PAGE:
The cover of the original hiking guide for the Storm Mountain Lodge region that was published in 1978.

The original Guide to Hiking Trails in the vicinity of Storm Mountain Lodge was published in 1978. The text and design was created by then lodge co-owner Jim Thorsell.

After the lodge changed ownership, the book was out of print for three decades. Many things changed over that time. Mountains were renamed (Mt Eisenhower was rechristened Castle Mtn), new trails were created, and some old trails disappeared.

In 2015, lodge owner Kim Fraser asked me to revise and recreate the book for lodge guests. Kim provided a cabin at Storm Mountain Lodge, and I ranged out each day to hike and rephotograph the trails contained in the original guide.

In reproducing the book, I retained as much of the original content as possible. This includes most of Jim’s text and the overview map. I had a few copies of the book reprinted in a larger format and colour, including a hardcover edition for the main lodge.

Since the book is out-of-print, and with the uncertainties of the COVID-19 pandemic, Kim Fraser gave me permission to provide an eBook (pdf) version. By clicking on the link below the cover (below), you can download the pdf of the guide to Kindle or other platforms. (It reads like a book on an iPad or larger format tablet.)

Guide to Hiking Trails in the vicinity of Storm Mountain Lodge

 

Storm Mountain Lodge as basecamp

Over the years, I’ve been lucky enough to stay in several historic backcountry lodges and Alpine Club of Canada huts. It’s a real luxury to complete day hikes and return to tasty, home-cooked meals and a warm bed.

But I’ve only had the good fortune to stay in one historic, roadside camp—Storm Mountain Lodge. Storm was built by the CPR as a small log lodge with six outlying cabins in 1922, just prior to the opening of the Banff-Windermere Highway through Kootenay Park the following year.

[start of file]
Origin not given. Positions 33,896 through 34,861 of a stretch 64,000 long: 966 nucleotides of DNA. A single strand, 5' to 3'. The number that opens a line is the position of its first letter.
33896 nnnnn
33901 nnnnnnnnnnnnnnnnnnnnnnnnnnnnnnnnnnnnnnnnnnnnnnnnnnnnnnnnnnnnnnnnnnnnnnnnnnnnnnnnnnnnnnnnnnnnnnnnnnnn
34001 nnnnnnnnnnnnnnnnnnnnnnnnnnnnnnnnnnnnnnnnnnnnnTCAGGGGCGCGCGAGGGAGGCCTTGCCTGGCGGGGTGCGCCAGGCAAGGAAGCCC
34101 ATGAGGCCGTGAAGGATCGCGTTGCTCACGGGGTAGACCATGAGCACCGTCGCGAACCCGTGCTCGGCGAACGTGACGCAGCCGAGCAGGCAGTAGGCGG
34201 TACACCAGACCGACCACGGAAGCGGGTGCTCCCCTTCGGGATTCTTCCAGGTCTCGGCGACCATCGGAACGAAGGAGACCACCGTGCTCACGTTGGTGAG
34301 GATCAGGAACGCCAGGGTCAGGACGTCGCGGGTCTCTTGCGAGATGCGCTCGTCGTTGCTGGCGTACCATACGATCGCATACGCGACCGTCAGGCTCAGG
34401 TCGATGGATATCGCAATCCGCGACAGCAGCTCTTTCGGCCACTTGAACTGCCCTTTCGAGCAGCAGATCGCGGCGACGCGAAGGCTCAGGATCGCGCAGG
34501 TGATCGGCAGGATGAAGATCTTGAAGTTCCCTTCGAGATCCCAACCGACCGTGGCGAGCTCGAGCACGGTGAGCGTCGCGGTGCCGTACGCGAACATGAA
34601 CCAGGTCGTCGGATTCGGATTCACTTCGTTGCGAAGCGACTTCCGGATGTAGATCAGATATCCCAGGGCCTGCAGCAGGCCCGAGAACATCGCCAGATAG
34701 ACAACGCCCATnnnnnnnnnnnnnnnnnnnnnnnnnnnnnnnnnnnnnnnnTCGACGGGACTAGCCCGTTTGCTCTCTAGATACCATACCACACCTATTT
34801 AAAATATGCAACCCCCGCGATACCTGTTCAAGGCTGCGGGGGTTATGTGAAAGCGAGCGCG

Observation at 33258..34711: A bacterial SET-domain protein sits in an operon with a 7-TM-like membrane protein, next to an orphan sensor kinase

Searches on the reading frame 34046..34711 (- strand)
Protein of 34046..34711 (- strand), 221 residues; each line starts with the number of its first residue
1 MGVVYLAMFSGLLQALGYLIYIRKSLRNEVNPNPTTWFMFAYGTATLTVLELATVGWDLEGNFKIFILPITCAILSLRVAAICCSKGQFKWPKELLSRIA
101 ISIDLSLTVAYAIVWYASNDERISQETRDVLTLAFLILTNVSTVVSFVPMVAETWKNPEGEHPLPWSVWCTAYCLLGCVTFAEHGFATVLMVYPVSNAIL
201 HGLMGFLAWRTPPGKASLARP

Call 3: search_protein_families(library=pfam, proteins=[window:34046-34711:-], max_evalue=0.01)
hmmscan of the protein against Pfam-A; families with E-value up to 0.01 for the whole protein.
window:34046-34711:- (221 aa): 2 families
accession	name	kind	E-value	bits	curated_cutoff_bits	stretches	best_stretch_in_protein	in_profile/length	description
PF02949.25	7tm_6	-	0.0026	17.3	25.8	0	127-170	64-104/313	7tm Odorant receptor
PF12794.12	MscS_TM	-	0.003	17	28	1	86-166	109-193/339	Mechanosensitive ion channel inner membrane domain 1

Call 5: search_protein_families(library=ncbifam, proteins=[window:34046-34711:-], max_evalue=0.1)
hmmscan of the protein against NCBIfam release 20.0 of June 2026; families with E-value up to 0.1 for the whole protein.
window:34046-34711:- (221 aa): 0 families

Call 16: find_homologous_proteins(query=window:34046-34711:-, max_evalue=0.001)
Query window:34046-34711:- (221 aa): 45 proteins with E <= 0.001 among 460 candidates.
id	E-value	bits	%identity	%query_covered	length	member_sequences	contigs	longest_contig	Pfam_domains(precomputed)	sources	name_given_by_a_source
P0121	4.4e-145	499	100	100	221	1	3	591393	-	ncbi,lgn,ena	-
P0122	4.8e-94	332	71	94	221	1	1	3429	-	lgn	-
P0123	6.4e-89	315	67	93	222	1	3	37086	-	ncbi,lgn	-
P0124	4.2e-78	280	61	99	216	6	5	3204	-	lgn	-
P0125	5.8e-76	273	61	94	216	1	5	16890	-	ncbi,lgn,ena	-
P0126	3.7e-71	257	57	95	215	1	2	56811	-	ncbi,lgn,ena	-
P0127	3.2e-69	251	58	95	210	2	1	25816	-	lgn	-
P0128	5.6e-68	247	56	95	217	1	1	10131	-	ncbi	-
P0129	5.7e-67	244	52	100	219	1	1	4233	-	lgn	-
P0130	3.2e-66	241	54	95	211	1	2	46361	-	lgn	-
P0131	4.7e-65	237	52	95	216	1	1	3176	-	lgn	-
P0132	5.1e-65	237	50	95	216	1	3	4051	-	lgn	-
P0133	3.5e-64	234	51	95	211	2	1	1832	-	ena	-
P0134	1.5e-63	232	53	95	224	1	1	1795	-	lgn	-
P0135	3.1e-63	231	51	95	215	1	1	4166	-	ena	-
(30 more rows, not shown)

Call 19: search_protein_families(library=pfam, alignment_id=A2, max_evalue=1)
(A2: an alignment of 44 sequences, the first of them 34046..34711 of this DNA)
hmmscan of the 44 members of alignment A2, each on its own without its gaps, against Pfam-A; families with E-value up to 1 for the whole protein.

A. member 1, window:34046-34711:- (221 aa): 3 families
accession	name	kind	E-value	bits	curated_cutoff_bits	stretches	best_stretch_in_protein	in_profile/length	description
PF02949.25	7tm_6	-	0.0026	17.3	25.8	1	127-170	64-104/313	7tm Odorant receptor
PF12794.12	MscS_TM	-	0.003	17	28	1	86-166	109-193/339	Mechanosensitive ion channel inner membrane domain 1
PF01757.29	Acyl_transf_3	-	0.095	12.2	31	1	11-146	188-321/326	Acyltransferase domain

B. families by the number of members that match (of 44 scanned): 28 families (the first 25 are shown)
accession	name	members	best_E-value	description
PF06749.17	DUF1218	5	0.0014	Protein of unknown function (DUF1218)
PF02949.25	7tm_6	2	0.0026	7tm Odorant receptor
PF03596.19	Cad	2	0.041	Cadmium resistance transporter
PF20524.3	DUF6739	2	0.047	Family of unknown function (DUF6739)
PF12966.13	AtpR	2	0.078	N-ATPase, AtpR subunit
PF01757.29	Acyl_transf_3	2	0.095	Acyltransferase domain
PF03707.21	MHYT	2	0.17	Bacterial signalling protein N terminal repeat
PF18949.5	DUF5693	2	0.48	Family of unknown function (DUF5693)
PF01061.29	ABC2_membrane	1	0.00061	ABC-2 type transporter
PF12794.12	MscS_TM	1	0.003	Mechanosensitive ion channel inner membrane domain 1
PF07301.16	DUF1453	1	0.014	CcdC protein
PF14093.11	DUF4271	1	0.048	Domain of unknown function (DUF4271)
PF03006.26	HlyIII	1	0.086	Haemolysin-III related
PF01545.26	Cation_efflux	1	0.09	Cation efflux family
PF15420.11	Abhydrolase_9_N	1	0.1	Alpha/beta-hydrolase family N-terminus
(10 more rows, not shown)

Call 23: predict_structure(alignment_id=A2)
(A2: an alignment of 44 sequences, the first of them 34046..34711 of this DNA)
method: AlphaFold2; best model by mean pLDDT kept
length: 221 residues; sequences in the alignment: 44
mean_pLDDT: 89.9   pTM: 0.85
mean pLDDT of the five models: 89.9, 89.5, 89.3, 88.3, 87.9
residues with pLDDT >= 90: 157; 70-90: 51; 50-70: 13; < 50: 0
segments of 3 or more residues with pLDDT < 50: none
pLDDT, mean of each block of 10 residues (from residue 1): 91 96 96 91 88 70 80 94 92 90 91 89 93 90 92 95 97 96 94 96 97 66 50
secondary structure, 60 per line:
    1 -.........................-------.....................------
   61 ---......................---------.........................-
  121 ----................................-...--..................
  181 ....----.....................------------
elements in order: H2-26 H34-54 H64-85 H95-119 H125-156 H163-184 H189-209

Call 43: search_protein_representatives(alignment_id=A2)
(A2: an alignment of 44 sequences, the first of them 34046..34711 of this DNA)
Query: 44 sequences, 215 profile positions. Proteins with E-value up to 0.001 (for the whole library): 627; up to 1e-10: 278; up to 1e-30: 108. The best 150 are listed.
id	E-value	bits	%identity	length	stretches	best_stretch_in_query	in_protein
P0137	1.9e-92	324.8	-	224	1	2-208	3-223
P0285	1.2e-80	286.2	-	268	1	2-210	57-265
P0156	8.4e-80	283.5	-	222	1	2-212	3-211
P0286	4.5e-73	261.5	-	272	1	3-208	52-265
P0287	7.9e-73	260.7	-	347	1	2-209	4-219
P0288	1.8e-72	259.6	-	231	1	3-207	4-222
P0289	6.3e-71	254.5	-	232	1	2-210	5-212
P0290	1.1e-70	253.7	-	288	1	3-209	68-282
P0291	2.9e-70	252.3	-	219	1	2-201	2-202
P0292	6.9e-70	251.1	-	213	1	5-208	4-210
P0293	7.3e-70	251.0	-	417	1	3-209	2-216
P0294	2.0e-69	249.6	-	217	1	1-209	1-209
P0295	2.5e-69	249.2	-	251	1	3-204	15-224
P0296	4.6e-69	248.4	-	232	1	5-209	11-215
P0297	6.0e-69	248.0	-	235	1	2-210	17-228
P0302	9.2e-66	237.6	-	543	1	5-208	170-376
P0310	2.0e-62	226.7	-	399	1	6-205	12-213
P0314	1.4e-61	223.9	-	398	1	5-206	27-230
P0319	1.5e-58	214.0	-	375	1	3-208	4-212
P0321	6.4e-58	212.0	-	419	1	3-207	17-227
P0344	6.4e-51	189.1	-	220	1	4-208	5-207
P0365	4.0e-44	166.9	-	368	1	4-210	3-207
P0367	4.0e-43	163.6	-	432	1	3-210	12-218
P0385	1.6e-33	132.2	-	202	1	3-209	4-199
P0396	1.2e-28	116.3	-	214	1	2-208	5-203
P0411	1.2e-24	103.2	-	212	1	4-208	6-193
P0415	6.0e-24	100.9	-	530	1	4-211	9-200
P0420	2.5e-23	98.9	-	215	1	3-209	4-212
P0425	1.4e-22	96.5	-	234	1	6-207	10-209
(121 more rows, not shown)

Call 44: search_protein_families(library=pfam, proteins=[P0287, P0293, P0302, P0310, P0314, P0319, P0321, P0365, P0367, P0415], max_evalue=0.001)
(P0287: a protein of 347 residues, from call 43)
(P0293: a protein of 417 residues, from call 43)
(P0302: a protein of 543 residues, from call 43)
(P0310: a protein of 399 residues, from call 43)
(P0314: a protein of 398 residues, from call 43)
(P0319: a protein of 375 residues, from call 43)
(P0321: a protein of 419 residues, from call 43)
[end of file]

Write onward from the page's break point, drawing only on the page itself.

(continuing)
It was known as Castle Mountain Bungalow Camp during its early days. With a wide variety of trails in the vicinity, and road access to quickly reach trailheads, it soon became popular with hikers. Most famously, the Sky Line Hikers used the lodge as its final destination and farewell-dinner locale for its annual hike, a multi-day trek from Sunshine Camp on the Bow Valley Highline trail in August, 1935.

For a brief period after World War II, and the renaming of Castle Mountain, it was known as Mount Eisenhower Lodge. But eventually it took the name from the prominent 3161m mountain that overshadows the lodge across the road to the south.

Ownership of the lodge has passed through a number of hands over the years. But with the exception of indoor plumbing, the original cabins retain their original rustic charm. And it was always a place to stop for a bite to eat, even for non-guests (in the “old” days, we frequently enjoyed pie-and-ice cream after a hike).

In recent years, it became a popular spot for a gourmet dining, and folks from Banff would often book a table and make the 37-km drive for an evening meal.

Storm in the COVID-19 era

I can’t imagine a better place to stay during the current pandemic. The individual cabins are perfect for couples or families to self-isolate after a day on the trail. There is a take-out window for food to-go, and meals are delivered to the cabins.

 

 

Staying at the lodge, you also have the luxury of timing hikes for early morning or evening, when most of these popular trails are less crowded.

The only loss during COVID-19 is access to the historic lodge and the rustic, dining room that looks out over the Bow Valley to Castle Mountain.

The lodge is scheduled to open for the summer on April 30, 2021. Check out stormmountainlodge.com for operation updates for the coming season.